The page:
How to Get More Sleep
If you have ever struggled with getting enough sleep then this post is for you.
Sleep is an essential component of a happy, balanced and contented life. It provides us with the energy we need to live life at full pelt. Yet most of us are blissfully unaware of the mistakes we make when it comes to sleep.
Let’s take a look at some common sleep mistakes and what we can do to ensure we wake up refreshed and ready to take on the day!
Diet before bedtime
Are you aware that what you eat and drink before bedtime will directly affect the quality of your sleep? Stimulants such as caffeine affect your body for up to 12 hours after consumption, so it’s important to refrain from having any tea of coffee after lunchtime. Sugar is also a common culprit for interrupted sleep patters. If you eat sugar close to bedtime you’re likely to upset the chemicals in your body which could see you waking up during the night. And lastly, alcohol is a big no-no if you’re after a good nights sleep. Although it’s a sedative and initially induces sleep, alcohol drastically impairs sleep in later stages of the sleep cycle which can leave you fatigued (not to mention hungover!)
Have you considered the importance of your sleep environment? I’m not just talking about the quality of your mattress or the number of cushions you have, but also other distractions such as the amount of light in your room and technological interruptions.
Did you know that our bodies rely on ‘sleep signals’ to go to sleep and darkness is one of those signals. Even a thin stream of light coming in through your window can disrupt your pineal gland’s production of sleep hormones and therefore disturb your sleep rhythms, so make sure your blinds are closed!
It’s also a really bad idea to have a TV in your room as the mental stimulation from this can disrupt sleep patterns. If possible, it’s best to keep your bedroom as a place for sleeping and minimize mental distractions.
Do you have a regular sleep routine? It’s ideal to go to bed at roughly the same time each night and wake up at the same time each morning. If you’re disorganized with your sleep routine, this can interrupt your natural sleep rhythms, which can cause insomnia and fatigue. So try to set yourself a rough time to go to bed each night (one you can stick to) and a rough time to get up at each morning. Don’t worry if you have a blow out every now and then – it’s about consistency.
Long naps (and snoozes)
Long naps can disrupt your sleeping rhythms so if you’re desperate for a power nap then try to keep it under the 30 minute mark and before 4pm. Research has shown that short naps after lunch can help to restore energy levels – just make sure you don’t sleep in!
If possible I would also try to avoid using the snooze button on your alarm in the morning. The temptation may be to squeeze an extra 10 or 20 mins of sleep in, but the reality is that if you keep hitting the snooze button, all you’re doing is snatching short periods of sleep that are immediately interrupted – and this does more harm than good.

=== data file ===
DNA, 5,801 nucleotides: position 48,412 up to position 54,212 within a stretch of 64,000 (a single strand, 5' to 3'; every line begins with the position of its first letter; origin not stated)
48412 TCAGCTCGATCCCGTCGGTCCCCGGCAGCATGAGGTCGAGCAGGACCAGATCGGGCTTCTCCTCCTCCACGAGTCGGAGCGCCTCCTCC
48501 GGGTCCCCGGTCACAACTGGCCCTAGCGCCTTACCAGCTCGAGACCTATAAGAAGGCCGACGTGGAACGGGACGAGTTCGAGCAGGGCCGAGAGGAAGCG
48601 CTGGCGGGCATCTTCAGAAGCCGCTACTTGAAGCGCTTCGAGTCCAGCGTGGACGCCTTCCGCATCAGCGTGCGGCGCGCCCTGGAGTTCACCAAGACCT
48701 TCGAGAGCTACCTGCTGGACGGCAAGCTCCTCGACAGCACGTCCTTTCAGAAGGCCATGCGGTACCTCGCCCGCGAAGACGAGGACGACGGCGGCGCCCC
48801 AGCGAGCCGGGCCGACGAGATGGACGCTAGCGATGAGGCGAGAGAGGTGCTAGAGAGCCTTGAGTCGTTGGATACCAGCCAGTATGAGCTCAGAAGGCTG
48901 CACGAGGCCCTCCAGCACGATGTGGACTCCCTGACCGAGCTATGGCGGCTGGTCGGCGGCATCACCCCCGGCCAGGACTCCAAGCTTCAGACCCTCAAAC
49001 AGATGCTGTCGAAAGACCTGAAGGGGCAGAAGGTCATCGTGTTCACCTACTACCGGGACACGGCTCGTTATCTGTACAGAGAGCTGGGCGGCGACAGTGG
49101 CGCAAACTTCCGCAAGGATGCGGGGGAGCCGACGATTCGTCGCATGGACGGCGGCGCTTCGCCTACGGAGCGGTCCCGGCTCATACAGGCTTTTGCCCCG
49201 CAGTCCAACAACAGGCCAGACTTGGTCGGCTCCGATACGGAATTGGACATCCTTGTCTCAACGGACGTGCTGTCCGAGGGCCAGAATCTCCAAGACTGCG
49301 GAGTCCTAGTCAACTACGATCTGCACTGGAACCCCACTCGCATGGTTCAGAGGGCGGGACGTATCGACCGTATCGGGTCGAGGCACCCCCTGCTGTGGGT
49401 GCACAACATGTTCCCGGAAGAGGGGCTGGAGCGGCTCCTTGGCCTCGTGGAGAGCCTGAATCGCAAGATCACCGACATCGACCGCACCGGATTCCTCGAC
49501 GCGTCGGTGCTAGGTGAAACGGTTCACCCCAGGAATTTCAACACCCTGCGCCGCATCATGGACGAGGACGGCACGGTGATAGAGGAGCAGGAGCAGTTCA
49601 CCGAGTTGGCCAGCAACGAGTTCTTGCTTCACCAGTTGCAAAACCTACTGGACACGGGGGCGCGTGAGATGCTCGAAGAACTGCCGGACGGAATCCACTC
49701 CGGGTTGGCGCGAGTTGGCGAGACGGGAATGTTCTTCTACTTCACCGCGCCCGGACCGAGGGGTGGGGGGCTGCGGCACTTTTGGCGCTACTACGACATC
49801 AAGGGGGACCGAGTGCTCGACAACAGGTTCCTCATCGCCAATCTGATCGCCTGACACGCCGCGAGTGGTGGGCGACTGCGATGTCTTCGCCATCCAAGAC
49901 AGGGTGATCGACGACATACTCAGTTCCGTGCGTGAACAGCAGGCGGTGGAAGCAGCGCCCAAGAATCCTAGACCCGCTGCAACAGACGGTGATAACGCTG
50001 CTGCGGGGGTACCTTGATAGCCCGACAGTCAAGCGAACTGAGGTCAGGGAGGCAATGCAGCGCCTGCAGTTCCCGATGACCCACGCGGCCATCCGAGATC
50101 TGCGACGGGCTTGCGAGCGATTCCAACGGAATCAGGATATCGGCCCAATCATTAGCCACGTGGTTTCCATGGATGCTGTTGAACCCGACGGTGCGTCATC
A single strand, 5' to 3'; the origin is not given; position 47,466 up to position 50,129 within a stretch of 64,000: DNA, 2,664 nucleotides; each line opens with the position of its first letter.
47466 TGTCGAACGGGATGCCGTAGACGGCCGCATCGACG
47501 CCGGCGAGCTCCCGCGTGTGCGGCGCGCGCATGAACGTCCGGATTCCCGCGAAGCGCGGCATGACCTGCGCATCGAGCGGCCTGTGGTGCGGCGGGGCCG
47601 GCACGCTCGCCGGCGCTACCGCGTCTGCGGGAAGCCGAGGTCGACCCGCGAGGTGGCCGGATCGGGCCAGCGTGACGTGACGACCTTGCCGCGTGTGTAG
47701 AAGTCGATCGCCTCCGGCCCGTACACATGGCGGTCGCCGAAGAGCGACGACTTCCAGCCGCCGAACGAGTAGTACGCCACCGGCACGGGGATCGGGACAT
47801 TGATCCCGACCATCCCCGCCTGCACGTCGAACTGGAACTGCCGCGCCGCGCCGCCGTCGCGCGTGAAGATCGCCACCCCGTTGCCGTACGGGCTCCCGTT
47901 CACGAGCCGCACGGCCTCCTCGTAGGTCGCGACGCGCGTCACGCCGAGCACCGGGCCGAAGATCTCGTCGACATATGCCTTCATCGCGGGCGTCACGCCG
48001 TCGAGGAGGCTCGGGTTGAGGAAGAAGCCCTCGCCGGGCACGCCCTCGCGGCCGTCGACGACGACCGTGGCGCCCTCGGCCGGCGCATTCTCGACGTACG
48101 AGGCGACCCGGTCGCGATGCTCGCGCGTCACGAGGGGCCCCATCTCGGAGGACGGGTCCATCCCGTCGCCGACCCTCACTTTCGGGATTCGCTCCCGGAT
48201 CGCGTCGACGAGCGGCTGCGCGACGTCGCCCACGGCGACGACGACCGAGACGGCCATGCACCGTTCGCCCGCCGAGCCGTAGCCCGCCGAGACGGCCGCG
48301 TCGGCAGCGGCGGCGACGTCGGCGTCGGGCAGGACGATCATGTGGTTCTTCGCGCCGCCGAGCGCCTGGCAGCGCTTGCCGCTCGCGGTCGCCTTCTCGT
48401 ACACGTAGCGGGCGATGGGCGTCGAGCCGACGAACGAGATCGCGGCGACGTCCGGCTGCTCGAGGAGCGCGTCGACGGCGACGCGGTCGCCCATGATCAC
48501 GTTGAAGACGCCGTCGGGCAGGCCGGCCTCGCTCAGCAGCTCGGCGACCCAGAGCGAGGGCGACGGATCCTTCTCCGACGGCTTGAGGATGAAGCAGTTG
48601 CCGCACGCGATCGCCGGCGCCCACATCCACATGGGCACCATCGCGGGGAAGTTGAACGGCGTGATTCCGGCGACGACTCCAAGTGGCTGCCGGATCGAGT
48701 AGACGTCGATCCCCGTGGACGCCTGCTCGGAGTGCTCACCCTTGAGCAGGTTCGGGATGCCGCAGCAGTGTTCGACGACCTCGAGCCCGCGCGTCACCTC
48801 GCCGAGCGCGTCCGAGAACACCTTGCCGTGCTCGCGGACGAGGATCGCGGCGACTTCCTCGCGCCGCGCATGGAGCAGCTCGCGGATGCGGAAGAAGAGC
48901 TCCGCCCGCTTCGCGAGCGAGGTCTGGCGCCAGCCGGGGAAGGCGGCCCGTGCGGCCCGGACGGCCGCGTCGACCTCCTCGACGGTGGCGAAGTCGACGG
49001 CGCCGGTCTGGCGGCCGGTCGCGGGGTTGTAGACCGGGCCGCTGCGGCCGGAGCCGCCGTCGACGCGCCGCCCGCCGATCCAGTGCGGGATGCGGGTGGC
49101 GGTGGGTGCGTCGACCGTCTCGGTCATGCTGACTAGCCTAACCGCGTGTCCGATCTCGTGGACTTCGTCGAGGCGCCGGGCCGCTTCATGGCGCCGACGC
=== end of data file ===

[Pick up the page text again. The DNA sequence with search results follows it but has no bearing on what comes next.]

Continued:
Stress before bedtime
When we’re stressed, it can be very difficult to drift off to sleep. This is because we stay up at night worrying about things that might happen in the future. Your brain won’t allow you to slip into a sleep cycle if you’re busy worrying, so it’s crucial you make a concerted effort to stop any worries before bedtime.
The best thing you can do is to think of a few things that you’re grateful for from the day and these positive thoughts will interrupt your negative thinking and allow you to drift off to sleep.
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Simple Life Strategy: 7 Ways to Get More Sleep
1. Limit sugar before bedtime. Put a stop to all late night sweet treats – if you’re hungry go for a protein-based snack instead.
2. No caffeine after mid-day. Curb any tea or coffee urges after lunch-time to avoid stop the caffeine from interrupting your sleep (remember caffeine stimulates the body for up to 12 hours).
3. Reduce alcohol before bedtime. Alcohol may get you off to sleep OK, it will however wake you up in later sleep stages. Avoid too much alcohol before bedtime if you’re keen for a decent nights sleep (plus a hangover free morning!).
4. Create a healthy sleeping environment. Make sure your room is as dark as possible before trying to get to sleep and ban the TV (and any other mental distractions)!
5. Get a solid sleep routine. Make an effort to go to bed at roughly the same time each night and wake up at roughly the same time each morning. This will help your body to form good sleeping habits.
6. Avoid naps. If you’re desperate for a nap, keep it under the 30 minute mark and before 4pm. Also refrain from hitting the snooze button as this does more harm than good.
7. Avoid stress at bedtime. Remind yourself to think of what you’re grateful for before you go to sleep. This will interrupt any negative thoughts that could stop you from drifting off to sleep.
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